Supporters of marriage equality for gay military and veterans' couples hailed today's Supreme Court's decision for its promise of removing the remaining barriers to some federal benefits.

While the court's previous decision partly striking down the Defense of Marriage Act in 2013 cleared the way for gay military couples to qualify for Defense Department benefits, the Veterans Affairs Department has followed a section of law that effectively denies of benefits for some couples who live in states where same-sex marriage is not recognized.

And while DoD policies changed to provide federal benefits, same-sex couples were affected by policies outside the base gates in states that did not recognize such marriages.

In a 5-4 ruling, the court held that same-sex couples have the right to marry in all states, and found no lawful basis for a state to refuse to recognize a same-sex marriage performed in another state.

A defense official confirmed the decision will have no direct impact on the Defense Department.

"Really not a change for the department at this point. We already extend these benefits," Army Col. Steve Warren, a Pentagon spokesman, said Friday.

The decision cites the case of one of the petitioner couples, Army Reserve Sgt. 1st Class Ijpe DeKoe and his husband, Thomas Kostura, who married in 2011 before DeKoe's deployment to Afghanistan. When DeKoe returned, they settled in Tennessee.

"Their lawful marriage is stripped from them whenever they reside in Tennessee, returning and disappearing as they travel across state lines. DeKoe, who served this nation to preserve the freedom the Constitution protects, must endure a substantial burden," the decision states.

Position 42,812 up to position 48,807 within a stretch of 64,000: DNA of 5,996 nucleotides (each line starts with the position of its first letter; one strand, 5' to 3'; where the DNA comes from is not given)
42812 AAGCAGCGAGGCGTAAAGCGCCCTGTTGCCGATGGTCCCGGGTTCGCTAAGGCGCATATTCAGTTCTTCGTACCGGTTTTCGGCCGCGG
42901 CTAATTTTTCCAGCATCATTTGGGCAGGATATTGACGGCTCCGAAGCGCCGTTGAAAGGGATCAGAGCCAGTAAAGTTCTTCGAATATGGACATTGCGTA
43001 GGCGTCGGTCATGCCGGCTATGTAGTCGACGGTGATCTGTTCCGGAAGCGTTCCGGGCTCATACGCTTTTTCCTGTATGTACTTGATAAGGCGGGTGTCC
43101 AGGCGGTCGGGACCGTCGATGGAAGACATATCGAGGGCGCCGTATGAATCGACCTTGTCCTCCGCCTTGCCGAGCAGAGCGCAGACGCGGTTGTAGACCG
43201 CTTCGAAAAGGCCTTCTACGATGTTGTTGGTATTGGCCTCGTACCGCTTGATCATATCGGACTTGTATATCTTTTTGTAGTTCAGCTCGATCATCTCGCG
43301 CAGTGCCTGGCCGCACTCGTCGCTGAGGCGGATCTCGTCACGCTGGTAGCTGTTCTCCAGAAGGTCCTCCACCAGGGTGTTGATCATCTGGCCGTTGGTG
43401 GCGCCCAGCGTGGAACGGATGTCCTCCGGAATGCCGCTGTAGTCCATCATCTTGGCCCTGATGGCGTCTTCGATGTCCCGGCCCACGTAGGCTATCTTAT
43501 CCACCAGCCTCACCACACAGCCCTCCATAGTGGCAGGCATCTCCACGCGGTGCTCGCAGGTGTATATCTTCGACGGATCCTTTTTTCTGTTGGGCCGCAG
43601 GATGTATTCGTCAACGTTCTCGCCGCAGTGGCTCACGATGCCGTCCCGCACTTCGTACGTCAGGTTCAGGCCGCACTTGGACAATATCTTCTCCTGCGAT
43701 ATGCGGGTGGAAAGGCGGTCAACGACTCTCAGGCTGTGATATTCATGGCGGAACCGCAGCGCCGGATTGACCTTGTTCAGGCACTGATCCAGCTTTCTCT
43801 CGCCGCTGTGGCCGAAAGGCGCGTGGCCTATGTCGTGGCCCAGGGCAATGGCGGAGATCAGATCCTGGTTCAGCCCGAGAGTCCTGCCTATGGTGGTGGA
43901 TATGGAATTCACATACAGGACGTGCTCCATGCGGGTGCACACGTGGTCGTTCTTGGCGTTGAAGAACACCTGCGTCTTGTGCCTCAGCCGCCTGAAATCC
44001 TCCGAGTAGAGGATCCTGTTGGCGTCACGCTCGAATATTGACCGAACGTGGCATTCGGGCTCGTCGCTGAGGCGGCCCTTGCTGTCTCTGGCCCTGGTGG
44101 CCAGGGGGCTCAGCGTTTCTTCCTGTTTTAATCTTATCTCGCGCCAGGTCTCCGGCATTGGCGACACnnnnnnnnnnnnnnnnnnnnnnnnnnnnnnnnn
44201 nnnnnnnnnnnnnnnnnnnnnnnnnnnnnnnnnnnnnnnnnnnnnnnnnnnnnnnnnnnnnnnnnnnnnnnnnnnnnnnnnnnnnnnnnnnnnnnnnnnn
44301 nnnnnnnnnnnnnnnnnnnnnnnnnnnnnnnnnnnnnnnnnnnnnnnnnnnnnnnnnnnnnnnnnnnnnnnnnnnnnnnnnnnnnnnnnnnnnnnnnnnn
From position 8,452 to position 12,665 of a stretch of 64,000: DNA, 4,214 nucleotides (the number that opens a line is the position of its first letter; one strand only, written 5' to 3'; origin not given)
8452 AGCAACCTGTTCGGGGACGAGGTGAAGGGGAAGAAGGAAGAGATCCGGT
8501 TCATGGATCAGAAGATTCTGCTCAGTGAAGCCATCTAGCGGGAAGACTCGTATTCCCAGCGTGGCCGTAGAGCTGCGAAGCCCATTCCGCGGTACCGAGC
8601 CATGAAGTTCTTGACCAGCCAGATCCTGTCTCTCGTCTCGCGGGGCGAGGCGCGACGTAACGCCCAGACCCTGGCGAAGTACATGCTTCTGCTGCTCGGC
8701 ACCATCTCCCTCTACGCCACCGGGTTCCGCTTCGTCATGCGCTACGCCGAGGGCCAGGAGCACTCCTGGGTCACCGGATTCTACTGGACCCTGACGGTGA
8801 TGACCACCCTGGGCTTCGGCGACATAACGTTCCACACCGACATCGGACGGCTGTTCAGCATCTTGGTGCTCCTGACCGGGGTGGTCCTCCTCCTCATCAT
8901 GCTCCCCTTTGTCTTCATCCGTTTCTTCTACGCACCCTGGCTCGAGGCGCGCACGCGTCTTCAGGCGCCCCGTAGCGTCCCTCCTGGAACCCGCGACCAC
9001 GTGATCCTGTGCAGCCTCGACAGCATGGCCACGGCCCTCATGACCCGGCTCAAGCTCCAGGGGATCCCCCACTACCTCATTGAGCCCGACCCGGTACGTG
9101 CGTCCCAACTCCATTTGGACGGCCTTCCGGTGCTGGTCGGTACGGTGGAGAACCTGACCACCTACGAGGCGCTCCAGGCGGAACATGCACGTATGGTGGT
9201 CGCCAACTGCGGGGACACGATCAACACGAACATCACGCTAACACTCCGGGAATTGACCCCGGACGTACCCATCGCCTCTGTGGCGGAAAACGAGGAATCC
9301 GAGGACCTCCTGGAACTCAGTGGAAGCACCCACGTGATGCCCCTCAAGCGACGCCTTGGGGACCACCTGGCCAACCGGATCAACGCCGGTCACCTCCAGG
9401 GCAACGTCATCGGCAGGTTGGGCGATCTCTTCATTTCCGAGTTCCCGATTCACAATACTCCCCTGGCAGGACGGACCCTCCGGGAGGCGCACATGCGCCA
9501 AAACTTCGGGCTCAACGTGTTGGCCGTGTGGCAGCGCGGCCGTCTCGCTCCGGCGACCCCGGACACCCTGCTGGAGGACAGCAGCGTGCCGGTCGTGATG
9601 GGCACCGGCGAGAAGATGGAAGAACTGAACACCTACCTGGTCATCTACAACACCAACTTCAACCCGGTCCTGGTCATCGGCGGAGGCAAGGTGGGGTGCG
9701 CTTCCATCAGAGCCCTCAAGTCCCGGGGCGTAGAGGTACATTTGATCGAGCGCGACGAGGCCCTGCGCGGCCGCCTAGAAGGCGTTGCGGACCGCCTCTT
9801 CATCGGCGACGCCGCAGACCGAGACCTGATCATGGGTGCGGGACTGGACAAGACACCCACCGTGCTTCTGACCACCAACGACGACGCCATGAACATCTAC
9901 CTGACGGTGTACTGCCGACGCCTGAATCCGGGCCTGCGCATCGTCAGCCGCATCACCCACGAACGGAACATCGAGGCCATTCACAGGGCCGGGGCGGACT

"From burial rights to veteran home loans … today's historic Supreme Court decision bringing marriage equality to every state in our great nation means that LGBT military families will finally have access to the full federal veterans benefits they have earned," said Ashley Broadway-Mack, president of the American Military Partners Association, in a statement praising the court's decision.

The court's decision efficiently answers any lingering questions and closes the loophole in Title 38 pertaining to the VA, wrote Matthew Thorn, interim executive director of OutServe-SLDN, in a letter to VA Secretary Bob McDonald. Thorn called for the VA to immediately begin providing the benefits to veteran same-sex couples, and even make them retroactive.

"This is a critical step that will help to make sure that every lesbian, gay and bisexual U.S. veteran and their family has the same access to the benefits that they have earned in their service to our country," wrote Thorn.

Married same-sex active-duty and veteran couples living in these states have been denied access to the VA home loan benefit, for example, Mack said. Also affected has been the right of same-sex spouses of veterans to be buried alongside their veteran in a VA cemetery.

In addition, Mack said, "even though the military recognized the legal marriages of our members, once they stepped off their military installation, the laws of the state often took precedence."

"Even if they lived in an equality state, it was very likely they would eventually be transferred; with no guarantees their new assignment would be in another equality state," he said.